Q:What is your definition of big data?
A: Big data is high volume, high velocity and/or high variety information assets that require new forms of processing
– Volume: big data doesn’t sample, just observes and tracks what happens
– Velocity: big data is often available in real-time
– Variety: big data comes from texts, images, audio, video…

Difference big data/business intelligence:
– Business intelligence uses descriptive statistics with data with high density information to measure things, detect trends etc.
– Big data uses inductive statistics (statistical inference) and concepts from non-linear system identification to infer laws (regression, classification, clustering) from large data sets with low density information to reveal relationships and dependencies or to perform prediction of outcomes or behaviors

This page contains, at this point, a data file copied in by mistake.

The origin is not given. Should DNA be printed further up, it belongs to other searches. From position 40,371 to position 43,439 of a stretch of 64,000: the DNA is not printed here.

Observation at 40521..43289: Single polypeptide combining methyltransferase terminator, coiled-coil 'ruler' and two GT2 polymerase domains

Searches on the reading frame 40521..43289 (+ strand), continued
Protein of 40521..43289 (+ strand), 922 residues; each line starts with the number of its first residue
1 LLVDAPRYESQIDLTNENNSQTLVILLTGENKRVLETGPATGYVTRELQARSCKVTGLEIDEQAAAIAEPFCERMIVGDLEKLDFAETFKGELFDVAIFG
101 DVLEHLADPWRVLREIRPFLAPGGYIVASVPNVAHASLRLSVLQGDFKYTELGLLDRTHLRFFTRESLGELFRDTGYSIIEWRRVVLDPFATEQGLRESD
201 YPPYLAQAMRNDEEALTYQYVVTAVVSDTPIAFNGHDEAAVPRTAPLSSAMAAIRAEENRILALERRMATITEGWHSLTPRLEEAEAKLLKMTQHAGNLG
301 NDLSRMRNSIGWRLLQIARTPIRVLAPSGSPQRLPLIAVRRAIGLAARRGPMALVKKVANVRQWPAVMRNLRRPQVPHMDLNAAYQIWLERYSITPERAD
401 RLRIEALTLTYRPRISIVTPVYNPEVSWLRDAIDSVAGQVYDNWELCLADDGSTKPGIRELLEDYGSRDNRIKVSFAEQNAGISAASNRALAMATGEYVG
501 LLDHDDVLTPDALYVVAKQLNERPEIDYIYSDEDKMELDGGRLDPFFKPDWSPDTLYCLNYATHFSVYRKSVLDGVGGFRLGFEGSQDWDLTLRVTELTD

Source

[ VIDEO OF THE WEEK]

@BrianHaugli @The_Hanover ?on Building a #Leadership #Security #Mindset #FutureOfData #Podcast

 @BrianHaugli @The_Hanover ?on Building a #Leadership #Security #Mindset #FutureOfData #Podcast

Subscribe to  Youtube

[ QUOTE OF THE WEEK]

If you can’t explain it simply, you don’t understand it well enough. – Albert Einstein

[ PODCAST OF THE WEEK]

#BigData @AnalyticsWeek #FutureOfData #Podcast with @MPFlowersNYC, @enigma_data

 #BigData @AnalyticsWeek #FutureOfData #Podcast with @MPFlowersNYC, @enigma_data

Subscribe 

iTunes  GooglePlay

[ FACT OF THE WEEK]

140,000 to 190,000. Too few people with deep analytical skills to fill the demand of Big Data jobs in the U.S. by 2018.

Sourced from: Analytics.CLUB #WEB Newsletter

Using sparklyr with Microsoft R Server